Cognizant of tremendous potential in the sharing economy – particularly around coworking - BOOQED tied up with Colliers International last year to launch a flexible workspace partnership, which gives occupiers in Hong Kong and Singapore an easy and speedy access to a variety of short-term flexible workspaces.

The real estate industry is set for more disruption. We believe the flexible workspace sector will continue to evolve. These are five commercial real estate trends that will drive change in 2019 and beyond.

Acceleration of PropTech adoption. When we launched BOOQED at the end of 2016, the term “PropTech” hadn’t been coined yet. Today, PropTech start-ups are receiving enormous attention from venture capital. Indeed, no real estate professional -- whether owners or operators, brokers or architects -- would deny the impact that technology is having on the industry. More real estate firms are embracing the latest innovations to streamline work tasks and create a more paperless, transparent approach to sourcing deals, managing assets, analysing data and closing transactions.

Millennials Come of Age. Demographic trends in the millennial generation, (broadly, those born in the 1980s and early 1990s), will continue to have a growing impact on commercial development demands. These millennials now comprise the largest proportion of the labour force; they’re forming families; and they are now taking senior positions. This has a couple of implications. First, they have different needs in office and retail space than previous generations. As retail consumers, millennials’ shopping habits have veered to the internet. So, they look for experiences and services like entertainment and dining when they visit physical locations. Second, when it comes to office space, millennials increasingly want to work close to home, or work remotely from their homes. So, their ranks are driving a higher demand for shared office space.

Growth of coworking will continue but trend towards a “Full-stack” model. Full-stack start-ups (a term used to describe Uber, WeWork or AirBnB) are tech-enabled companies that offer complete end-to-end services that generally compete with (rather than sell to) incumbents. So, WeWork is a coworking provider that is acting more like a commercial landlord, with services beyond traditional coworking that include HQ by WeWork (larger private offices without WeWork branding to medium-sized businesses), brokerage / advisory services (WeWork Space Services), and even residential (WeLive - furnished apartments and flexible rentals with amenities). This is an important differentiator as we believe “traditional” coworking operators will start to suffer from oversupply, a hypercompetitive environment, and economic uncertainty.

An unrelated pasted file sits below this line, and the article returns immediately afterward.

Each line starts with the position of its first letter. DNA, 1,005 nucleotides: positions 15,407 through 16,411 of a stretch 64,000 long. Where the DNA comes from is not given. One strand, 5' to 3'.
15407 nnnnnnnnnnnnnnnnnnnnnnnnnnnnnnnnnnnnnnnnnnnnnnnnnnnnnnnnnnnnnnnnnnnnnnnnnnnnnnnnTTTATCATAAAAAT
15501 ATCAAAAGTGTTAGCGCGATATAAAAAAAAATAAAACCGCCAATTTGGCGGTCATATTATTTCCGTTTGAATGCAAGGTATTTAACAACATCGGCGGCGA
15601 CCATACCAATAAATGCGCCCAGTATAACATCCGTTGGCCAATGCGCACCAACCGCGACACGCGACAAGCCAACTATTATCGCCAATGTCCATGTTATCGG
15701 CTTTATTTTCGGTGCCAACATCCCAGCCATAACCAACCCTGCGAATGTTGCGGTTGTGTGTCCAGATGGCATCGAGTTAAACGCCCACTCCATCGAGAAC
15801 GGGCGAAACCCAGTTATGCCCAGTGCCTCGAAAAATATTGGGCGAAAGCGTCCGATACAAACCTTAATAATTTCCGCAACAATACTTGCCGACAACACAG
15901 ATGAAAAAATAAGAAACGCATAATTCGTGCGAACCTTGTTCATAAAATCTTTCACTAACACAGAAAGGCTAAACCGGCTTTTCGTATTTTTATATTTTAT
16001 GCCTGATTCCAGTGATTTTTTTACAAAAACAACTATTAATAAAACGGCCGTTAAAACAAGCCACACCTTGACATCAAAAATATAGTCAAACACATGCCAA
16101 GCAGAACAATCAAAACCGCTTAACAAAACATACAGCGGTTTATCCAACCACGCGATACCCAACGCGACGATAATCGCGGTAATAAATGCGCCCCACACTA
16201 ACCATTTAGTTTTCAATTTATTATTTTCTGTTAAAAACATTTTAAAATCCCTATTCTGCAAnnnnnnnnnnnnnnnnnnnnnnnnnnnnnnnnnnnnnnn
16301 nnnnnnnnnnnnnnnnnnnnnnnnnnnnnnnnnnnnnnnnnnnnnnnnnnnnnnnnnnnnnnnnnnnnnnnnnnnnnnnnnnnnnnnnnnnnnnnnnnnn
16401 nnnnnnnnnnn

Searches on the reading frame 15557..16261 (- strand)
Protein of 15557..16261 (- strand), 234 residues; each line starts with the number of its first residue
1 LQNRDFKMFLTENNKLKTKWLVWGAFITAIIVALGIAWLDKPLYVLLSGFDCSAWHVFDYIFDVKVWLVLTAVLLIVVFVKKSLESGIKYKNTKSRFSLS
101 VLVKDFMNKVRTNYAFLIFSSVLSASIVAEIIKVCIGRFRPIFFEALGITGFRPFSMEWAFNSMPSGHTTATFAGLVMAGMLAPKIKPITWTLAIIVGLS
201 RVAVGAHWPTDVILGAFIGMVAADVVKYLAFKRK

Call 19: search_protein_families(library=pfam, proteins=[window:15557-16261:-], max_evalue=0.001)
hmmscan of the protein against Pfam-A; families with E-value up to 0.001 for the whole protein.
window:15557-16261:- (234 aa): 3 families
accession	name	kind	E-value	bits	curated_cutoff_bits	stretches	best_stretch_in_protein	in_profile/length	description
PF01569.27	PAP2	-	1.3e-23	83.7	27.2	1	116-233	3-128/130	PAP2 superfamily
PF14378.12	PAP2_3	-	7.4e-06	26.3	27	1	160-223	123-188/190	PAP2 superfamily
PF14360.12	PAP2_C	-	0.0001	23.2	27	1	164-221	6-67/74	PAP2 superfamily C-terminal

Amenities, amenities, amenities. We see growing demand for amenity spaces in commercial buildings. In markets such as Sydney, 6-star “arrival lounges” are increasingly common. For example, on a recent business trip to Sydney, I had most of my meetings at The Porter, an executive lounge in the CBD operated by office design company Haworth. Similarly, I was intrigued by the atrium of the BlackRock building in New York City, which has comfortable chairs and tables where people can sit for hours, creating energy in what could easily have been dead space.  

Continued adoption of IoT (Internet of Things). The broad application of IoT provides building owners and facility managers the opportunity to streamline every system in a building, resulting in happier tenants, smarter decision-making and better security – and even fewer maintenance issues and service calls. This results in better tenant retention, relationships and reputation. In the inaugural Colliers PropTech Accelerator Powered by Techstars (that BOOQED was proud to be part of), a number of companies in our cohort were taking innovative approaches to intelligent buildings and tenant engagement.

Business needs are ever-changing, and innovation is essential to stay ahead of the market. Apart from work and meeting space, BOOQED also lists other spaces such as tables or VIP rooms in restaurants and cafes which can be leased temporarily for meetings or events. The bottom line: making existing spaces accessible to creating net new inventory in the market. 

*The writer is the co-founder & CEO of BOOQED, a Hong Kong-based start-up that provides an online-based marketplace for unique and flexible spaces.

Contact Colliers now to find out if flexible workspace works for your organisation.